Tips from psychology to help you make better decisions in a complex world
The world is complex and crowded. In the minute that it took me to think of this introduction, Facebook alone recorded 2 million likes. According to a 2012 article in the BBC online, the world creates 2.5 exabytes every day – that’s 2.5 billion gigabytes (GB) of data. A movie is around 2.5 GB each – so every day of 2012 the world generated the equivalent of a billion movies-worth of data. Living in a world crowded with so much new information, how can we hope to make better decisions?
Most people make decisions instantly and emotionally. They might make a pretense of getting information, or checking in with their own emotional state, but mostly they just go with whatever they’re feeling at the moment they first encountered the need to decide. This works for some people. This doesn’t work for me. Even a lack of sleep can throw me off, and I want a process that can be generate good decisions even when I’m not feeling my best.
Why use a process at all? In my experience, approaching decision-making in a ritualized way has a few distinct advantages.
Standardization allows easy comparison
Google used to infamously ask candidates a variety of brain teasers as part of their interview process. Now they use a similar format for each candidate. This gives them an easy to way to compare candidates, and a way to measure the predictive performance of their interviews across time.
It lessens procrastination
We all know what it’s like to make a big decision. We push in blindly, or put it off until the last moment. Both have their problems. Having a system gives us the confidence to wade into a tough decision and at least start the process.
It focuses our attention
Barack Obama has a closet full of blue and black suits. His logic is that he has limited willpower, and he needs to expend that willpower to make important decisions. Choosing clothes would be a needless drain on his energy. In a similar way, having a system for making decisions saves our willpower for the tough choices ahead. A decision-making system allows us to focus on the details and moving through each stage of decision making with intention and clarity.
Feel free to create your own system – It almost doesn’t matter what it is – rituals are personal. The most important part about them is that they are followed. Their similarity and structure relaxes our nervous system and focuses our attention.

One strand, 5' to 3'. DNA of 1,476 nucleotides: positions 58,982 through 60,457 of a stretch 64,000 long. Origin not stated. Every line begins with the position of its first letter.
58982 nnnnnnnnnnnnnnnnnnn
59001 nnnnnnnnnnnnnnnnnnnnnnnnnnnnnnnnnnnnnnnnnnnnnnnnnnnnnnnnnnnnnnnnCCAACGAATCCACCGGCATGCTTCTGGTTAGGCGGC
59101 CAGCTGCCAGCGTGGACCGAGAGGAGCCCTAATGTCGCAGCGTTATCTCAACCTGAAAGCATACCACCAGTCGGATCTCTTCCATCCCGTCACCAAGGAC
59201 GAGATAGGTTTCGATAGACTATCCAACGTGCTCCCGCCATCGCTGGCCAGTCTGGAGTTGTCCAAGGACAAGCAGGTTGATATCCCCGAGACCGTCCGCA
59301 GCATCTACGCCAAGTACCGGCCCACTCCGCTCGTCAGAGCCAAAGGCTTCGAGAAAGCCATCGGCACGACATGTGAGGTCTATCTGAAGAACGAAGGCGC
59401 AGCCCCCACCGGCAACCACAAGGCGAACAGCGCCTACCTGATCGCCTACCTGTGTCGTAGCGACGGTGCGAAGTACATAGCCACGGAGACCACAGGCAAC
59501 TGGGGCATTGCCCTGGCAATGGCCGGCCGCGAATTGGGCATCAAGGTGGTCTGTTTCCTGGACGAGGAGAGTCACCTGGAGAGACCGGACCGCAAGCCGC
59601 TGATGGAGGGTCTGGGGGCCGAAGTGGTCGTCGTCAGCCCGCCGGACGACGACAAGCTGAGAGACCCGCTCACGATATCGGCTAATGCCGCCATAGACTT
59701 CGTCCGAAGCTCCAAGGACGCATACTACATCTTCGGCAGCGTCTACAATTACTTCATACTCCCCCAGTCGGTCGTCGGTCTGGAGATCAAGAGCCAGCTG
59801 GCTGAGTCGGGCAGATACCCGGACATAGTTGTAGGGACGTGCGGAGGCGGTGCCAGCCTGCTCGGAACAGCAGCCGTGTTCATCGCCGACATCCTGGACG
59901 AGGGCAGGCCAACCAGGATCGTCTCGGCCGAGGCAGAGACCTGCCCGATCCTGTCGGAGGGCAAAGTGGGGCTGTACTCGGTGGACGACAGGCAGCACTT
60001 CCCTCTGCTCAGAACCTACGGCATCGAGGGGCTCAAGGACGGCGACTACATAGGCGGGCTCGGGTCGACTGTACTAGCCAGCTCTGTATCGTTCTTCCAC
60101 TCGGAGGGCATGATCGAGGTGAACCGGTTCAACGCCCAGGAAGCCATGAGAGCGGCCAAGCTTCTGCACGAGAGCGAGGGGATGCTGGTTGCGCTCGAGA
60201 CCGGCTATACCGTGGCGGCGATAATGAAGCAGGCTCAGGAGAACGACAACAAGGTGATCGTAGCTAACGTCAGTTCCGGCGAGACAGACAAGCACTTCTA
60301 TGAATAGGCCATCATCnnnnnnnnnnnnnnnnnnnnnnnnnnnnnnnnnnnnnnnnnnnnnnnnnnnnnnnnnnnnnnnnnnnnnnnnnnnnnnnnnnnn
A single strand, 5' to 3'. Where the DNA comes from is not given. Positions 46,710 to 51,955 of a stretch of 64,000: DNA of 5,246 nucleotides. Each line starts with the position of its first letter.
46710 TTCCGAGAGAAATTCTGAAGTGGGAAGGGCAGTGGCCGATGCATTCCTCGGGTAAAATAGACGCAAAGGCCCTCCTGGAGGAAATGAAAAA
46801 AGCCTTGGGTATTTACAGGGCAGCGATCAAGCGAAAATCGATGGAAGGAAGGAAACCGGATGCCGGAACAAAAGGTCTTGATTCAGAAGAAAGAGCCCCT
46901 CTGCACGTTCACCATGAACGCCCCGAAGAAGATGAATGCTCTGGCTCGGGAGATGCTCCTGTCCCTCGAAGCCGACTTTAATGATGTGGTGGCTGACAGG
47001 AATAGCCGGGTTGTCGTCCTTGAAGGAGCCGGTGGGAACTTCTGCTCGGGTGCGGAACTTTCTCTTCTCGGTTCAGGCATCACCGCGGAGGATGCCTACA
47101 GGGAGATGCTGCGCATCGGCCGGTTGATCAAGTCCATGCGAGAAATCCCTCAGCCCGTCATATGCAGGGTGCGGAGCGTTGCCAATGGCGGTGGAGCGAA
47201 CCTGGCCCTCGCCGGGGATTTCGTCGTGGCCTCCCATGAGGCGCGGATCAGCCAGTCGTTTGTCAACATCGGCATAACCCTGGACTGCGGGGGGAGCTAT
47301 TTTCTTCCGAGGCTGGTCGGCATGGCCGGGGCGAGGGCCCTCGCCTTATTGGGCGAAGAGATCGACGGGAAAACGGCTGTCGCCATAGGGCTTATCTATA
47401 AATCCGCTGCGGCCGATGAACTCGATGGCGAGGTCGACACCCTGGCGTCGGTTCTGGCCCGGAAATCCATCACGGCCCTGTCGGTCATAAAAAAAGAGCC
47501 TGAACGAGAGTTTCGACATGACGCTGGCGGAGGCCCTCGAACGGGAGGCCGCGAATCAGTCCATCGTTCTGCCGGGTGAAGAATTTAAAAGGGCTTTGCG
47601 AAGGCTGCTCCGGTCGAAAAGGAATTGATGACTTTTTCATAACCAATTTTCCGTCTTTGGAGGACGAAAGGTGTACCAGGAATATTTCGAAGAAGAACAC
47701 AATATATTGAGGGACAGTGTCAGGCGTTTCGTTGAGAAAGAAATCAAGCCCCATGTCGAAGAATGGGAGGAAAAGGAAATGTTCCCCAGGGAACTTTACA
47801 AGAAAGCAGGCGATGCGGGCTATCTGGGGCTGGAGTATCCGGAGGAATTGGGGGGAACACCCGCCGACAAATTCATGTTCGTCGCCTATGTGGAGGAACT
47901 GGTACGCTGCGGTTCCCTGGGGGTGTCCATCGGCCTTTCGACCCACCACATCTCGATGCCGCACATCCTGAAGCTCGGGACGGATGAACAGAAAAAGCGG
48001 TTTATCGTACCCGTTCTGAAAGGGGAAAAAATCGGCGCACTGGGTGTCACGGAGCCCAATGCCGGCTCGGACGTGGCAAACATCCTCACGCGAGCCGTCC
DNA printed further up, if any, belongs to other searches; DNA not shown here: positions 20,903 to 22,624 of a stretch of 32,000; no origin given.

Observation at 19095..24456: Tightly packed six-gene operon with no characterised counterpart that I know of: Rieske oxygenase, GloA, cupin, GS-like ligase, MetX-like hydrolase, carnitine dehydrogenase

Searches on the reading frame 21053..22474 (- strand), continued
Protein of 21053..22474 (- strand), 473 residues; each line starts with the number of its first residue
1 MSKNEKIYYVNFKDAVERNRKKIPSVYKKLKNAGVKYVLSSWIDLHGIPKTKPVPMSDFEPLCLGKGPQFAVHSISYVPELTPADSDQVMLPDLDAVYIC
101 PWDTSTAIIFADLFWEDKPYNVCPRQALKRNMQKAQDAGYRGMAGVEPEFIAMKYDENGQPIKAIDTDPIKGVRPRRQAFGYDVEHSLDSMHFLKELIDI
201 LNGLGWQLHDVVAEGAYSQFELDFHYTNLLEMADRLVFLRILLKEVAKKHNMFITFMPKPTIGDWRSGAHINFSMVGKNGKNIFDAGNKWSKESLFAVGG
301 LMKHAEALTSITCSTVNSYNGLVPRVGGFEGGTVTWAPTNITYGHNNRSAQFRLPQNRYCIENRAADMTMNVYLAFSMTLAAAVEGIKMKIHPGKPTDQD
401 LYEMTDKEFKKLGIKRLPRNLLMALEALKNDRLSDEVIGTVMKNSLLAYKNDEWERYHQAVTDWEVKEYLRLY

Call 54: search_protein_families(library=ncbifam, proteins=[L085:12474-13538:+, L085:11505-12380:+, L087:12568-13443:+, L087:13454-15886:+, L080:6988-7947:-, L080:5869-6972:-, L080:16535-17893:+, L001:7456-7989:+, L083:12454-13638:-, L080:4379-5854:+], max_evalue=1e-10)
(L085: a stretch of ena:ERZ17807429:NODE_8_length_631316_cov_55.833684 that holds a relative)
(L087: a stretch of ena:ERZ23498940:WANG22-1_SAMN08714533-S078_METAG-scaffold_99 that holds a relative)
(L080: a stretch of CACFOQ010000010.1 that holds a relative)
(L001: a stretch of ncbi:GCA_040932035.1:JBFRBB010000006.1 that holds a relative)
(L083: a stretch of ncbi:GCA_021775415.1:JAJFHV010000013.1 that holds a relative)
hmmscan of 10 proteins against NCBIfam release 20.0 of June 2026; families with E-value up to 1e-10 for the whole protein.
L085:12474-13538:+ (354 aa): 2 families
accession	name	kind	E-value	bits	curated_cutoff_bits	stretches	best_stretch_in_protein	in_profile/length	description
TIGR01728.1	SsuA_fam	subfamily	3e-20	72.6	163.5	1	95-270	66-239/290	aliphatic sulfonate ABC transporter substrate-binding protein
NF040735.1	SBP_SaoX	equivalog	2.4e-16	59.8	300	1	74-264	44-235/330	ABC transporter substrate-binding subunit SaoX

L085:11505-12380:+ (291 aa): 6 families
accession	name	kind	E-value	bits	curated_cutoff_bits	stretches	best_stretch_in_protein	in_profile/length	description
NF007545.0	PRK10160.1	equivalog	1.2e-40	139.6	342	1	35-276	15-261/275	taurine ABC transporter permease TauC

If I approach everything in the same way, it doesn’t matter what new information exists. I can fit it into a flexible yet pre-defined system, I’ll have a better chance of being able to move forward without getting bogged down.
Here’s my system:
I slow down or stop all action. This can last 30 seconds, or it can last for months. Don’t be afraid to take time to learn about the problem at hand. Don’t be afraid to push back against people who feel an urgency for action. Learn about the problem and solutions. Learn what’s been done and why.
If you’re making a decision in less than a few minutes, all you really need to do is recognize your emotional state. What are you feeling? Are you anxious, neutral, relaxed? Are you comfortable – have you eaten recently, gone to the bathroom, gotten enough sleep? These aren’t ridiculous – far from it. These are basic emotions – be aware of them, and take care of yourself where necessary. Your decision will be much, much improved because of it.
Small projects in a long decision cycle will help you understand the context of the area in which you’re working. Get feedback on those small projects and feed those back into your learning. In an immediate decision, sometimes you don’t have the option to start small – you just have to decide, and live with it.
Give yourself a break
Sometimes we’re forced to make snap decisions. You do the best you can with the information on hand. Remember the context of the decision. People may question you. Remind them of the context, and if they weren’t involved in the decision and don’t know the context, my advice is to push back hard against their ignorance. It’s a cognitive error people succumb to all the time – thinking in hindsight that they would make the ‘correct’ decision given the same information. They might, but they easily might not. Remind them of this cognitive bias, and own your expertise of the decision and the context around it.
Make incremental changes
Keep a journal so you can analyze your approach and the results that your approach is getting. Compare results and adjust your approach as necessary. Use the same system for all decisions unless you make a conscious decision to adjust.
As you get feedback and refine your actions, the artifact of your actions will begin to build on each other. If you’re creating a product, then the artifact will be something that people will want to buy, and you can refine your vision to widen your market.
Most people don’t approach problems in a systematic way and so they never learn from each successive decision. Don’t make this mistake. You’ll move faster and experience less anxiety.